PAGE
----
“Prior to my time in the military, I was a regulatory specialist,” said Norton, “so I made sure to take time to read the city codes before going to speak with them. After some time, I was referred to a man in the planning department. Every conversation I had with him was abrupt and rude. After many weeks of frustration trying to work with him, he reached out to my husband to schedule a property inspection. When I asked him about it, he said, ‘I don’t have to notify you. I talked to your husband.’ It went on like this again when we had to renew our permit. I couldn’t believe that I had to bring my husband with me to get the answers I needed.”

Stepheni Norton
Only five percent of women farmers make more than $100,000 in annual sales. Forty-four percent make less than $1,000. But that hasn’t stopped women, including Stepheni Norton, founder of Dickinson Farm, from engaging in a business that is traditionally associated with men.

Photo by Taylor Allan Abeel

Later, when she was working to refinance their property, Norton faced similar gender discrimination.

“When I inquired about changing our financing, the man in the loan office told me that I had to get permission from Mike [my husband] to do that,” said Norton. “When I would ask him questions, he would instead look at Mike to answer, saying ‘he [Mike] will explain it to you later.’ I can’t believe this is still the reality in 2017.”

Preconceptions of what makes a credible farmer create challenges for women managing their day-to-day operating expenses as well. Willenbring recalled the problems she faced receiving grants to buy additional farm equipment, even after she had acquired her land.

“Nonprofits like to please their donors, and there are certain things that donors like to see,” she said. “On paper, nonprofits are helping disadvantaged individuals of worth. The burden of proof of worth for a female or minority is different than the burden of proof for a good old boy. When people think of a farmer or rancher, they are thinking of a man, comfortable in his skin, with a straw hat. They are not thinking of women or minority groups. To get grants, you have to compete with everyone else, and they are only looking to select the best of the best.”

After being turned down for every previous grant she had applied for, Willenbring connected with the Farmer Veteran Coalition in 2012 about its first Empowering Women Veterans in Agriculture Conference. After hearing her story, they encouraged her to apply for a Bob Woodruff Foundation Founding Fellowship for livestock handling equipment, a commercial freezer and a cabinet egg incubator.

Mickey with sheep
Mickey Willenbring, a veteran of the Iraq War, turned to farming as a way of re-acclimating herself to civilian life. Her decision to raise Navajo-Churro sheep on her Oregon farm had its roots in her encounters with shepherds and their flocks in Northern Iraq.

Photo by Tim Errera

“I’m very lucky that I have a compelling story,” said Willenbring. “Because I’m visibly disabled, and a veteran, and half American Indian, and a female, it’s easy for organizations to use me as a poster child for their donors. With that $5,000 grant, I had my own funds freed up to purchase more livestock and expand. When I started in 2010, I had 10 sheep. Now I have a little over 200.”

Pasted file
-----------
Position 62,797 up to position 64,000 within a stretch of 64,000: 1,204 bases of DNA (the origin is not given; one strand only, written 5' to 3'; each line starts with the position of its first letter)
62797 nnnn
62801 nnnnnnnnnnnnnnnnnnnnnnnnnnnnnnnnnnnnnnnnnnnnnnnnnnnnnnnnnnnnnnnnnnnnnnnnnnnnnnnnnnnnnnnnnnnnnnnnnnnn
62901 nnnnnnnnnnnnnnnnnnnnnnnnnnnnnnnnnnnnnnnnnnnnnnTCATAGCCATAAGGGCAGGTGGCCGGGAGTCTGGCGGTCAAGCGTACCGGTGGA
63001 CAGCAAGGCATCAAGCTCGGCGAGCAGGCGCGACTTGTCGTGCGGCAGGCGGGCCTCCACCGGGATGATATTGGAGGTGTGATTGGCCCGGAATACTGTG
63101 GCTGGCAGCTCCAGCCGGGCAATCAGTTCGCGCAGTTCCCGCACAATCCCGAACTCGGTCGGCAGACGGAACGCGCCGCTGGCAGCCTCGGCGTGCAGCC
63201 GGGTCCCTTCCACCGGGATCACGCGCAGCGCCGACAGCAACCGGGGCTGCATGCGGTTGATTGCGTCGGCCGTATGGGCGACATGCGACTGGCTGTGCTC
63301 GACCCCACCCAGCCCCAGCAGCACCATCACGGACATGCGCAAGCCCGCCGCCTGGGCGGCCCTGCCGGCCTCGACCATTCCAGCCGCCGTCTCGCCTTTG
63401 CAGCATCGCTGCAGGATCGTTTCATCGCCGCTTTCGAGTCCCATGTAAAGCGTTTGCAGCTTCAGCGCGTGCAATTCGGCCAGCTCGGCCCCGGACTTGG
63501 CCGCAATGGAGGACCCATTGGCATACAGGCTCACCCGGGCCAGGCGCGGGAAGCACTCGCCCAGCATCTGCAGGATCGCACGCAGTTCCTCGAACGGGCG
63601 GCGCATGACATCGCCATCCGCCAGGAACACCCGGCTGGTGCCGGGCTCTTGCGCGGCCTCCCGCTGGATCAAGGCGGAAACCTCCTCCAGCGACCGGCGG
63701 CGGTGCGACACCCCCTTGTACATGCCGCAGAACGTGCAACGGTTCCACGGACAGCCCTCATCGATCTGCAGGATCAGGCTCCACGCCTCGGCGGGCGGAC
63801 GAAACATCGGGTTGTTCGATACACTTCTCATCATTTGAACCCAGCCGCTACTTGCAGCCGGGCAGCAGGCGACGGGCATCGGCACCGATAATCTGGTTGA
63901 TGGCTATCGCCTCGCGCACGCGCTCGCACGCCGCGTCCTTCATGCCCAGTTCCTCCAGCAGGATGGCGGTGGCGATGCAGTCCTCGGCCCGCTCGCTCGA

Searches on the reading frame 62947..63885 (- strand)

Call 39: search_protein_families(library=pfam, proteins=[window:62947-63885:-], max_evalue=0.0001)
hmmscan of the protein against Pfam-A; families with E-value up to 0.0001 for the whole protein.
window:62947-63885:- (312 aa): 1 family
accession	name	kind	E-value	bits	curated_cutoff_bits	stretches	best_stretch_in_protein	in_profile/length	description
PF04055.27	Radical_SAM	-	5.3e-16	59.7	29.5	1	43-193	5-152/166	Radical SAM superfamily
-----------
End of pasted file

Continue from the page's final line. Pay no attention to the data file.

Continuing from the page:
Women farmers are making major contributions to their communities above and beyond growing crops and raising livestock. Norton, for example, takes pride in helping connect young children to where their food comes from and inspiring healthy eating habits at an early age.

“When a kid who refuses to eat vegetables visits our farm and pulls a carrot out of the ground for the first time, that’s what pushes us forward,” she said. “I’ve had moms tell me that their kids eat carrots every week after seeing how they are grown here.”

Edwards is inspired to share what she’s learned in business with other young women farmers so they don’t make her same mistakes.

“Organic farming is more than just making money,” said Edwards. “We are trying to create a society that honors community, earth and food. We are building community, and it is this community that will support us through the hard times. I aspire to be able to mentor more young female farmers and help them so they don’t feel like they have to do everything themselves.”

For Willenbring, her Navajo-Churro sheep are both personal and political.

Navajo-Churro Sheep

Photo by Mickey Willenbring

“My son’s father was Navajo,” said Willenbring. “We lost him during his second deployment, when my son was three. This ranch is a way for me to honor him, and to honor Elmer Humphrey, who first taught me how to raise sheep. Rural foster families are in a unique position to be able to instill in their foster children a sense of community and belonging to the land. If I hadn’t been placed with the Humphreys for a while, my life would have been different.”

Churros are the oldest breed of domesticated sheep in the United States. Their meat, milk and wool helped sustain Navajo life for centuries. Churros serve as a symbol of Navajo resistance and resilience to colonization, with the breed surviving multiple massacres and stock reductions ordered by the U.S. government in the 1800s and early 1900s. They survived thanks to conservation efforts that began in the 1970s after the stock dropped to less than 500 total head.

Willenbring’s decision to raise Churros, who have survived a long history of discrimination, is a metaphor for the tenacity and strength that she, Edwards, Norton and thousands of other women have displayed in their determination to farm. They do it despite immense obstacles because they love it, because it’s healing to them and because it’s an opportunity to nurture future generations.